“Are we going to wake up after incidents happen? I have reminded the authorities again. When there was a student kidnapping scare, the Commission had raised the issue. There needs to be a sustained effort to crackdown on these issues that are making children vulnerable due to violations of law,” he said.

It may be recalled that the Deputy Superintendent of Police Traffic, Siddhant Shirodkar had also written to the Director of Education to constitute the committees to monitor the transportation. He had also requested for a quarterly meeting of the said committee.

Director of Education Shailesh Zingde said that the department has already drawn a circular and asked for compliance of the formation of committees enshrined in the rules.

It is also noticed that the schools have no role to play as far as the private vehicles ferrying children are concerned. The Education Director informed that as far as Balrath buses are concerned, their department can intervene and resolve issues. 

“There are some transporters who have official tie-ups with the schools, can be questioned by the Education Department. But, there are many private transporters who ferry children of multiple schools and institutions. They are usually roped in by parents. We cannot question them,” he said.

Parents, while accepting the fact that security and safety of their kids is paramount, also said that for working parents who are sizable in numbers, it is highly impossible to personally pick and drop. 

Divesh Naik from Kharebandh, Margao said, “After my father passed away, the responsibility of managing our shop came wholly on me. I may be able to drop my son to school but for picking up, I have hired a car which picks my son in the afternoon along with other students,” he said.

Expressing concern over the safety of children, Naik added that there are no alternate arrangements for their kids to reach school. 

Nilkanth Gawas from Santa Cruz said, “I have two daughters but their school timings don’t match. Hence, I have no option rather than hiring a separate vehicle for my younger daughter,” he said.

Uday Parab from Bicholim said that he has different problems as far as taking his daughter to school and getting her back. 

“My daughter's school is far from my residence. After the regular classes, she attends remedial classes. Due this, my daughter reaches late from school. In such a situation, it is very difficult to personally pick her up from school and we have to rely upon private vehicles,” he said. 

Pranit Vaingankar from Margao, however, was not ready to compromise on his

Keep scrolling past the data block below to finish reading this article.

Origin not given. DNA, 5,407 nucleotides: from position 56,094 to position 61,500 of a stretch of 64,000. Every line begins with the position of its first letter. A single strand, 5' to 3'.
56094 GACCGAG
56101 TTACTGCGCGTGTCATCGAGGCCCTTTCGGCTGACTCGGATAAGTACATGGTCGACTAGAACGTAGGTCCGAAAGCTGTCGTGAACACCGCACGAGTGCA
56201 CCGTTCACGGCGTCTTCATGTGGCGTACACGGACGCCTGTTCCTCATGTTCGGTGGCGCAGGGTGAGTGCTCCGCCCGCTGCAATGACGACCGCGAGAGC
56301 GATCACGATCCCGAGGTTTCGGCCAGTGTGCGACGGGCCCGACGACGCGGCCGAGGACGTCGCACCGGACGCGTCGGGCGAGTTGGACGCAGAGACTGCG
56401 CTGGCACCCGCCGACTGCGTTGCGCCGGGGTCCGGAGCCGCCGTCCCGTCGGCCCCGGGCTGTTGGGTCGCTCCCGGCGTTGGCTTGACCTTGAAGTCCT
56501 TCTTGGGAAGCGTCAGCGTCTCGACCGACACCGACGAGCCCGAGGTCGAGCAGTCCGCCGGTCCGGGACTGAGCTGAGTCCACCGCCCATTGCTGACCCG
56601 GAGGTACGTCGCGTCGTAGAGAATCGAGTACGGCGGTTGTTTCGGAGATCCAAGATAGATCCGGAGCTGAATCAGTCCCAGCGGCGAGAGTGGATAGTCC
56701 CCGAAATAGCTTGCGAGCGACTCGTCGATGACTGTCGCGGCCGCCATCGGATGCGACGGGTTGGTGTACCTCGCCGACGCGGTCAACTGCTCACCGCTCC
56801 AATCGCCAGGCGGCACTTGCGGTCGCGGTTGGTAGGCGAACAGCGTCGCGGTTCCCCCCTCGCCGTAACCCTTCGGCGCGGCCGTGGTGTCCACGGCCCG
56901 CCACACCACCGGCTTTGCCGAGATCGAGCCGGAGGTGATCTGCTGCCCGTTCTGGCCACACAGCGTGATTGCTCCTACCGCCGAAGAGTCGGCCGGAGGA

son’s safety. 

“I do not know about other parents, but I am not comfortable letting my son travel with any person except me or my immediate family members. This is because there is no assurance that the private transporters can pick and drop kids home safely,” Vaigankar said.

Suraj Kanekar from Ponda said, “The number of Balrath buses for each school should be increased in the first place. Being less in numbers, these Balraths are always overloaded.”

“Parents and schools are not at fault as modes of public transportation are very poor. Because of this, some parents have to opt for private vehicles,” he said.

“As parents, we sincerely hope that by constituting the committees, we get concrete solutions to this long pending problem. I think the only solution to this is 

to increase Balraths and their maintenance allowance given by the government,” he added. 

Derrick Remedios from Orlim, Salctete said, “The RTO should go to the schools and also check how many old private vehicles are used to ferry children. These vehicles are always overloaded. They are also outdated and absolutely unsafe, thereby compromising the safety of children,” he said.

Mandar Sawardekar, President of the Parents Teachers Association (PTA) of a Margao based school said, “The PTAs of schools are always consulted in these kinds of matters. If discussions are held, I am sure all the PTAs will come to a workable solution, because at the moment the parents are facing too many logistical problems.”

The Road Transport Office (RTO) however has a different take on this issue. 

B A Samant, Public Relations Officer (PRO) of RTO said, “There are various factors involved in the student transportation system. Indeed there are some who are without permits, but they are fixed by parents themselves. I am sure the parents take precautions while assigning this job to these transport operators,” he said. 

When asked whether the unauthorised vehicles are taken to task, Samant said, “When we try to enforce the laws strictly, it causes a lot of inconvenience to the students and also the parents. Incidents in the past have created chaos. Hence we try not to enforce the laws on them,” he added. 


Iddhar Udhar